Or: why we are not obsessed with building the lightest running bearings
Reading any post about bearings in the cycling media, it seems that the quality of bearings is only measured by friction tests. Or in other words: a lighter running bearing is a better bearing. I recently met with James Huang of cyclingtips.com, who mentioned he would love to test a range of bearings in a friction lab to finally see which ones are best. This made me realize it was time to address this.
Reasonable life expectation
When I started Kogel Bearings, it was out of frustration with the quality of bearings available at that time. Selling bikes that cost a couple of pay checks and having customers come back within a few months with their bearings blown to pieces, is a shop owner’s nightmare. The main goal for Kogel has always been to build a premium product that can stand the test of time.
- Nobody likes crunchy bearings after a casual day of gravel racing
I have spent a good amount of money on boutique bike parts in my life. Some were great, others not so much. The parts I disliked were usually the ones that made a lot of promises about weight or rolling resistance on paper, but then decided to crack, rip or fail before I got enough joy out of them to justify the price tag.
When we started Kogel, we thought hard about the reasonable life expectations one could get out of a bearing. We thought about a mileage, but that is very much depending on your riding conditions: road or off road, wet or dry conditions. Problem is also that bicycles are not equipped with sealed odometers, so mileage is impossible to track. We settled for 2 years, since most of our customers replace their bikes every 3 to 4 years. Stretching a bike purchase with 2 bottom brackets or sets of wheel bearings seemed like a reasonable number, even though we know it is highly arbitrary.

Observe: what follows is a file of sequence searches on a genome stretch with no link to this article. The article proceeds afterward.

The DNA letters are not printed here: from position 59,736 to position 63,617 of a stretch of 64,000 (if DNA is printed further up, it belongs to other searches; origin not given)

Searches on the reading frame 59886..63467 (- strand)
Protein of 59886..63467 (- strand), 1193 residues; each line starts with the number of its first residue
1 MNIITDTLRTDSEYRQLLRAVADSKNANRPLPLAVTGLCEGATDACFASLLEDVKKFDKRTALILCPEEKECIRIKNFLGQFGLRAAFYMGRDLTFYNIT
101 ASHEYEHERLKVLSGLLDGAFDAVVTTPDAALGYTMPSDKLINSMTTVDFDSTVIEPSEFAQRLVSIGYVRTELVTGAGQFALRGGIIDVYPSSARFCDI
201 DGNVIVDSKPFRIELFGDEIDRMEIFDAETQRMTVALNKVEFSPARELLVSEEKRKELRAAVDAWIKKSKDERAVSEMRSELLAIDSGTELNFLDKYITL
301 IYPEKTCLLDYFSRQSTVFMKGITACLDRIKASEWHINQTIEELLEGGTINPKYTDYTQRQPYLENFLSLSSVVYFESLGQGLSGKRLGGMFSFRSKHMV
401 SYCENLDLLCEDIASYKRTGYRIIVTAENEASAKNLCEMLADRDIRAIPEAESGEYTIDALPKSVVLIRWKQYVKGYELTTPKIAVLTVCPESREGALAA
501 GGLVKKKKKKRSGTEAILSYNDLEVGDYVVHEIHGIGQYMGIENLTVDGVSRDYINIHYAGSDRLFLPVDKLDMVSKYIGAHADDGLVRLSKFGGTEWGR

How to make the lightest running bearing
Let’s think about the main causes of friction in a bearing. Once the balls are of a high quality, the races are hardened to the right level and everything is polished smoothly, the main causes of friction are seals and grease. With seals, the more contact they make with the races, the higher the friction and the better the bearings are protected against contamination. Greases work roughly the same: thick, water proof grease adds a lot of friction, but better protection. A light oil or wax based lubrication causes less friction, but offers less durability.
Thinking along the lines of the typical bearing test (lower friction is better), the best bearing in the world is the one that has light seals and super thin lubrication. Or better yet: the best bearing in the world is the one that has no seals and no lubrication. I hope you see the problem here: in this test, the best bearing also has the worst durability.
- No seals, no grease. This pulley is ready to win any friction comparison. Still, we would not consider this the best bearing set up in the world for bicycles.
Why we do not obsess over lowest friction
Building the best bearing is a balancing act. Compare it to handlebars: everybody loves light handlebars, but nobody likes TOO light handlebars.
Within reason, we can design a bearing that runs incredibly well and is probably light years ahead of the stock bearings included with any bike in a major builder’s catalog. This also brings us within 98% of the lightest friction we can squeeze out of a bearing. To reduce the last 2% of friction, we need to compromise on durability in a way we are not willing to do.